A streetcar named desire by tennessee williams summary

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a streetcar named desire by tennessee williams summary

A Streetcar Named Desire by Tennessee Williams

The Pulitzer Prize and Drama Critics Circle Award winning play—reissued with an introduction by Arthur Miller (Death of a Salesman and The Crucible), and Williams’ essay “The World I Live In.”

It is a very short list of 20th-century American plays that continue to have the same power and impact as when they first appeared—57 years after its Broadway premiere, Tennessee Williams’ A Streetcar Named Desire is one of those plays. The story famously recounts how the faded and promiscuous Blanche DuBois is pushed over the edge by her sexy and brutal brother-in-law, Stanley Kowalski. Streetcar launched the careers of Marlon Brando, Jessica Tandy, Kim Hunter, and Karl Malden, and solidified the position of Tennessee Williams as one of the most important young playwrights of his generation, as well as that of Elia Kazan as the greatest American stage director of the ’40s and ’50s.
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A Streetcar Named Desire Crash Course

A Streetcar Named Desire

The play is set in the shabby but rakishly charming New Orleans of the s. Stanley and Stella Kowalski live in the downstairs flat of a faded corner building. Williams uses a flexible set so that the audience simultaneously sees the interior and the exterior of the apartment. An English teacher though hardly a schoolmarm , dressed in all white, she is delicate and moth-like. Blanche tells Stella that Belle Reve, the family plantation, has been lost, and that she has been given a leave of absence from her teaching position due to her nerves.

After the loss of her family home, Belle Reve, to creditors, Blanche DuBois travels from the small town of Laurel, Mississippi , to the New Orleans French Quarter to live with her younger, married sister, Stella , and brother-in-law, Stanley Kowalski. Blanche is in her thirties and, with no money, has nowhere else to go. Blanche tells Stella that she has taken a leave of absence from her English-teaching position because of her nerves which is later revealed to be a lie. Blanche laments the shabbiness of her sister's two-room flat. She finds Stanley loud and rough, eventually referring to him as "common". Stanley, in return, does not care for Blanche's manners and dislikes her presence. Stanley later questions Blanche about her earlier marriage.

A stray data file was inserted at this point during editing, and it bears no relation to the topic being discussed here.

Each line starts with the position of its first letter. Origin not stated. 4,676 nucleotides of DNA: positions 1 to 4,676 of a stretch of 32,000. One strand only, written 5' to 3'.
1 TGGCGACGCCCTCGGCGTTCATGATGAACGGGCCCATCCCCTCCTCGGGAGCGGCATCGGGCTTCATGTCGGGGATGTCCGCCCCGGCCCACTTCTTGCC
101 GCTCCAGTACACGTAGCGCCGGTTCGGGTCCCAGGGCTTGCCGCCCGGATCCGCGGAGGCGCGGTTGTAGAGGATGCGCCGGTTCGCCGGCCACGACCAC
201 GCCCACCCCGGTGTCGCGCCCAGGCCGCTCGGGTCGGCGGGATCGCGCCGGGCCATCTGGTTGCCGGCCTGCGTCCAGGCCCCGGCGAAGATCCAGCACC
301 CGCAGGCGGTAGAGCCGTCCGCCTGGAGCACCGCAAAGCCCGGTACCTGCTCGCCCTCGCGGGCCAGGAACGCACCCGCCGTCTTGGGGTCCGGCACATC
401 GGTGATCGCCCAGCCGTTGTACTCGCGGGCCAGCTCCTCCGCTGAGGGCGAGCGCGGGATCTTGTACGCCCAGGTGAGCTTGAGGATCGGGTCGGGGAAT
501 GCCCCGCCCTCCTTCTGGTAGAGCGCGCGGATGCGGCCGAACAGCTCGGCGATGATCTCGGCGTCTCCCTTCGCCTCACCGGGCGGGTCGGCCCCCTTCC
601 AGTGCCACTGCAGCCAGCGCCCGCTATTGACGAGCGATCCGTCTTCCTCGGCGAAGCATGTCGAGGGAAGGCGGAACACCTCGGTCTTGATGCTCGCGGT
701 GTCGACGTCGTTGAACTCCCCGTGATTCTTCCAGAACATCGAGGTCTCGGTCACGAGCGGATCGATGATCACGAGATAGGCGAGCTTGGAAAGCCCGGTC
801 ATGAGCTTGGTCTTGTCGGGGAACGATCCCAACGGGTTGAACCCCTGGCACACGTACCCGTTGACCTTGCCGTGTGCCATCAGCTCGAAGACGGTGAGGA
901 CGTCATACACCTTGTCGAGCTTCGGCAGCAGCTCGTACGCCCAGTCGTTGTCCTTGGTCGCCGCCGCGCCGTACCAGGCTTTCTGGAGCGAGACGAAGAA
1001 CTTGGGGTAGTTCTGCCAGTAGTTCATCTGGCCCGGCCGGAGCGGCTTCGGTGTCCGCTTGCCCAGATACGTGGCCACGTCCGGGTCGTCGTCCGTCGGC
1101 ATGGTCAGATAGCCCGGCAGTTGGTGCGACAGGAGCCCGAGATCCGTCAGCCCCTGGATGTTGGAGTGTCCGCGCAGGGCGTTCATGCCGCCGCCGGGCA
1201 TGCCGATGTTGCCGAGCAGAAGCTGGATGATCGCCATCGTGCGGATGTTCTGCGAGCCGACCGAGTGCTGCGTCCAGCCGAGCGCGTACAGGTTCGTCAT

The play opens in New Orleans in the s at the ground-floor flat of a young couple, Stanley and Stella Kowalski. Upstairs lives another couple, Eunice and Steve. The dynamic between main characters Stella and Stanley is made immediately clear when he—clearly a gruff dude—tosses a piece of meat to his wife for her to make into dinner. Gender roles anyone? After both Kowalskis exit, Blanche DuBois comes onstage. When Stella comes back, the sisters reunite and Blanche reveals some bad news: their family plantation, Belle Reve, has been lost; they are bankrupt. She resents that she had to stay home and watch their older family members die one by one while Stella was off with Stanley.

The Kowalski apartment is in a poor but charming neighborhood in the French Quarter. Stella, twenty-five years old and pregnant, lives with her blue collar husband Stanley Kowalski. It is summertime, and the heat is oppressive.
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A Streetcar Named Desire

Blanche DuBois arrives to visit her sister, Mrs. She is shocked by the disreputable looks of the place. While a neighbor goes to find Stella, Blanche looks around the apartment for a drink. When her sister comes, Blanche quite frankly criticizes the place. She explains that she has come for a visit because her nerves are shattered from teaching. Noticing that the apartment has only two rooms, she has qualms about staying but she tells Stella that she can't stand being alone. She explains to Stella that their old ancestral home, Belle Reve, has been lost.

Blanche tells Stella that she lost Belle Reve, their ancestral home, following the death of all their remaining relatives. She also mentions that she has been given a leave of absence from her teaching position because of her bad nerves. It is clear that Stella was happy to leave behind her the social pretensions of her background in exchange for the sexual gratification she gets from her husband; she even is pregnant with his baby. Stanley immediately distrusts Blanche to the extent that he suspects her of having cheated Stella out of her share of the family inheritance. After Mitch has been absent for a while, speaking with Blanche in the bedroom, Stanley erupts, storms into the bedroom, and throws the radio out of the window.

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